It is always dangerous to allow inflation figures to be fiddled

Allister Heath
HERE is a rule that never fails: whenever the authorities decide to change the way they measure inflation, reach for your wallet, because you are about to be stealthily robbed. Each revision inevitably discovers that inflation was, in fact, lower than we realised, which means that all is for the best in the best of all possible worlds, interest rates can safely be cut and your pay rise or inflation-protected gilt is suddenly worth a lot less.

There may in theory be good technical reasons to change the way the retail price index (RPI) is measured, which would roughly bring it into line with the lower consumer price index. But at some point we need a cost of living measure that actually reflects what is happening, rather than a scientifically perfect index which defines away price hikes thanks to technological progress. It is hard to compare a £1,000 computer today with a £1,000 computer of a decade ago. Every £1 spent today buys more computing power, which means that the real value of the computer has plummeted even if its price has remained the same or even gone up; this point is made by the brilliant Paul Ormerod on page 20.

But there is a danger in pushing that argument too far. Remember the last time the measures were changed in 2003: Gordon Brown, partly to harmonise the UK with the Eurozone at a time when membership of the euro was still possible, and partly because it allowed a loosening of monetary policy, changed the Bank of England’s inflation target from 2.5 per cent on the RPI-X measure to 2 per cent on the Harmonised Index of Consumer Prices (HICP), renamed the CPI to placate UK Eurosceptics. Yet because the gap between the two measures was greater than 0.5 per cent, monetary policy was loosened at the worst possible time, helping to fuel the credit and housing bubble that ultimately destroyed the economy. It was an idiotic decision to make. “Reforming” the RPI wouldn’t be as bad. But it will slash the value of index-linked gilts, hit pension funds and reduce pay hikes. The biggest negative downside, however, is that it will make those in authority even more complacent about the silent thief that is inflation.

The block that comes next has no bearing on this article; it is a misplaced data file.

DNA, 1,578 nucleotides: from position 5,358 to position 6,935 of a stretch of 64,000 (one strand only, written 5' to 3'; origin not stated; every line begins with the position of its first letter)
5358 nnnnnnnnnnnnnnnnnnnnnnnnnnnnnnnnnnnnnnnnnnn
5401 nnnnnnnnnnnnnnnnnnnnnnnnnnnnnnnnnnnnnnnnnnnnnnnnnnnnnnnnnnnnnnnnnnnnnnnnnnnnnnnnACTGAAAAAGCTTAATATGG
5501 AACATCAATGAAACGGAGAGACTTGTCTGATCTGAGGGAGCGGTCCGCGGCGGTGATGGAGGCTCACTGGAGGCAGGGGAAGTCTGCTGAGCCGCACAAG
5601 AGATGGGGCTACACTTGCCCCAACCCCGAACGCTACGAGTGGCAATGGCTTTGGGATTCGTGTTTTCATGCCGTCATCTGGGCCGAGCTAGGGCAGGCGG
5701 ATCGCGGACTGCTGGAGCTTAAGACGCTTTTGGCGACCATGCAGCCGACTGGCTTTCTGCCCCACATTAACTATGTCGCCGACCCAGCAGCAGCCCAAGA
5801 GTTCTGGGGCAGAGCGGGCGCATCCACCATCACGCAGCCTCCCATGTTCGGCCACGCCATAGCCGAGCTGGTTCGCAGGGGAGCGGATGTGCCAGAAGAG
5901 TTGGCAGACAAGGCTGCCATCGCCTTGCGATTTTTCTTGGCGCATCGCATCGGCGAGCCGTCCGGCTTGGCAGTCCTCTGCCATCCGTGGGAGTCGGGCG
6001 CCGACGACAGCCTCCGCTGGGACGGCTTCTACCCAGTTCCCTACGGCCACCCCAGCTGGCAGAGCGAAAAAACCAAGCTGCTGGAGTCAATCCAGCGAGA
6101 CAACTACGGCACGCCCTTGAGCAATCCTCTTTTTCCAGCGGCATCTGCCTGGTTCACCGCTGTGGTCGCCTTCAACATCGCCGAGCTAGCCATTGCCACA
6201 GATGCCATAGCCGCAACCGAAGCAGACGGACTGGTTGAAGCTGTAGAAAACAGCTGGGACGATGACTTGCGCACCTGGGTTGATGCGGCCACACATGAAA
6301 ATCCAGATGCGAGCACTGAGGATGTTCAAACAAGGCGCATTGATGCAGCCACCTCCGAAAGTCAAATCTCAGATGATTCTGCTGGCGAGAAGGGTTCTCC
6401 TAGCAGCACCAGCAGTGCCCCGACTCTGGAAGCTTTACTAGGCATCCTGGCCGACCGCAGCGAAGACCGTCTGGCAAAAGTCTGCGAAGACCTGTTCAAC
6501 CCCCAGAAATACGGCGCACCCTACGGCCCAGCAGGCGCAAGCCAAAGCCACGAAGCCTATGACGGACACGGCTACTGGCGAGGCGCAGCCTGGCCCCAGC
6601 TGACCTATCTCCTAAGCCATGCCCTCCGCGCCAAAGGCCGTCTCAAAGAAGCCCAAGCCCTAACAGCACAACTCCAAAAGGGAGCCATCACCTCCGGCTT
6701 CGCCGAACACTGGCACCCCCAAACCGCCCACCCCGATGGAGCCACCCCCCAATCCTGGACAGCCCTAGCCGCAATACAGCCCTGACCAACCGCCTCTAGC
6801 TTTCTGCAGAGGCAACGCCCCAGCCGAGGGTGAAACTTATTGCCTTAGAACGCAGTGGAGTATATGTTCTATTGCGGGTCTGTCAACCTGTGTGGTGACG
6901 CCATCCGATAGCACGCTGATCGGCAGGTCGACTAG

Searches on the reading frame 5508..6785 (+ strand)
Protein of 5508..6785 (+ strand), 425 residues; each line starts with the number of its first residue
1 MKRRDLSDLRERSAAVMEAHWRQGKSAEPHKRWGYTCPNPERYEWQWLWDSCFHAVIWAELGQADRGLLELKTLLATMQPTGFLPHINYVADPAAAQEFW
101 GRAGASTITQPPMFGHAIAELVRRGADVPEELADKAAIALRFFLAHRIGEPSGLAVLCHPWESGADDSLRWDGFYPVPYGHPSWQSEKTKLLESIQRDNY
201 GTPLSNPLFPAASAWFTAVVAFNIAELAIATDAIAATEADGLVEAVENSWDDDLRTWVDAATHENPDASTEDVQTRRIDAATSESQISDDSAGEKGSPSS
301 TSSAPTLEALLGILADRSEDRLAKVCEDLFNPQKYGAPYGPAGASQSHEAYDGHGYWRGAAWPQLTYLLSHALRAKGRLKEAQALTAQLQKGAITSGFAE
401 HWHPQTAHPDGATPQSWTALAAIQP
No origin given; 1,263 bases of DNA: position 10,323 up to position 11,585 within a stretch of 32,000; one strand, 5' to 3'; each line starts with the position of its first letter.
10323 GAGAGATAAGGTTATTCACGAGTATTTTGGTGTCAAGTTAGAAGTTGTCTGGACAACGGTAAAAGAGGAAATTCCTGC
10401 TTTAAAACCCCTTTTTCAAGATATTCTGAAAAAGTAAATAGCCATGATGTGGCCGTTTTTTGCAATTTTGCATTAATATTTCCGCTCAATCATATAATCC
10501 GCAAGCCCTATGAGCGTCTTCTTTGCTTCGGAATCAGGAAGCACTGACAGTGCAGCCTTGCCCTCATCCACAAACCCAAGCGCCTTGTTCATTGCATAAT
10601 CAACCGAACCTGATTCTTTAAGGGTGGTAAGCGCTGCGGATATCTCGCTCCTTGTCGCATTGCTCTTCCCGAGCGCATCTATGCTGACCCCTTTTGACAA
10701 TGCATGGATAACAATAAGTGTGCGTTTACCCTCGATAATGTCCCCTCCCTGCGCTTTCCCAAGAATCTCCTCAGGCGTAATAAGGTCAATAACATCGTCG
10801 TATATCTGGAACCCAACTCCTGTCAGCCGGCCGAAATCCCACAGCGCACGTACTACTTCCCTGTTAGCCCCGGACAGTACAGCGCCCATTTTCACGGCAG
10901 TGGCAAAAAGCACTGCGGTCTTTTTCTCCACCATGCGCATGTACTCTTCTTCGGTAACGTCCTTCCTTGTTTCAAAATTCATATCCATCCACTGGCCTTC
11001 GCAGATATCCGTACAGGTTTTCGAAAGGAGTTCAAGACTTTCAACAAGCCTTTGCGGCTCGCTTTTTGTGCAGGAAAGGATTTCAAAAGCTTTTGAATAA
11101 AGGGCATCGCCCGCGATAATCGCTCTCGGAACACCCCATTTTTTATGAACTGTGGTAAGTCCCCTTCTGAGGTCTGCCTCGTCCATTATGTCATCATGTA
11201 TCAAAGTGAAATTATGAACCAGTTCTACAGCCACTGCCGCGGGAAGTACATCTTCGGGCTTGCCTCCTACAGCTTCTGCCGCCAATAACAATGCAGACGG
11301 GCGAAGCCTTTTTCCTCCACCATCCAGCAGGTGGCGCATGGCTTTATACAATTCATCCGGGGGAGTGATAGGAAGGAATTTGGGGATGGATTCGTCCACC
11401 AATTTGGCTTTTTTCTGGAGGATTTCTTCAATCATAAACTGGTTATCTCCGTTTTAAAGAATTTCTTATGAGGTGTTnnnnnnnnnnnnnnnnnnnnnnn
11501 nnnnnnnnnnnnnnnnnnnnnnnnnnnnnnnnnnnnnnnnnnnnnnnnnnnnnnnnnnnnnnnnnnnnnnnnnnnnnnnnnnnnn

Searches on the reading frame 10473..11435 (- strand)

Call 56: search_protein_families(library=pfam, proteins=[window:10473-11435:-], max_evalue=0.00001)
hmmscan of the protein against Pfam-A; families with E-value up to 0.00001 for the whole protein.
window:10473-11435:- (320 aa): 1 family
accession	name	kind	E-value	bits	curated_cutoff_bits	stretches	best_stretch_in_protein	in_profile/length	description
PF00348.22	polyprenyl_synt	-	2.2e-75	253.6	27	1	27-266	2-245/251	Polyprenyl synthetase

THERE were crippling problems with the old Financial Services Authority, which failed miserably. Martin Wheatley, the new boss of one of its successor organisations, the Financial Conduct Authority, is a breath of fresh air who will hopefully be a much more effective regulator.

But his usually impeccable judgement failed him yesterday: he was undoubtedly exaggerating to emphasise a point, but his remarks that he “would shoot first and ask questions later” were inappropriate.

Regulators imbued with extreme powers should not joke about ignoring basic justice and the rule of law. Regulators have rightly complained about the culture of some private institutions, saying that the right tone needs to be set by those at the top – but the same should apply to regulators, prosecutors, the police and all of those entrusted with ensuring an orderly society.

Britain needs an effective regulatory agency that roots out fraud and pitilessly prosecutes law-breakers. But it also needs a fair and just one that doesn’t destroy the reputations or livelihoods of innocent people in the process. All must be deemed innocent until proven guilty. It can’t be beyond the ability of the FCA to design a system that catches bad guys without massive collateral damage. Regulators seeking to demonstrate their toughness must remember that rough justice is no justice at all.
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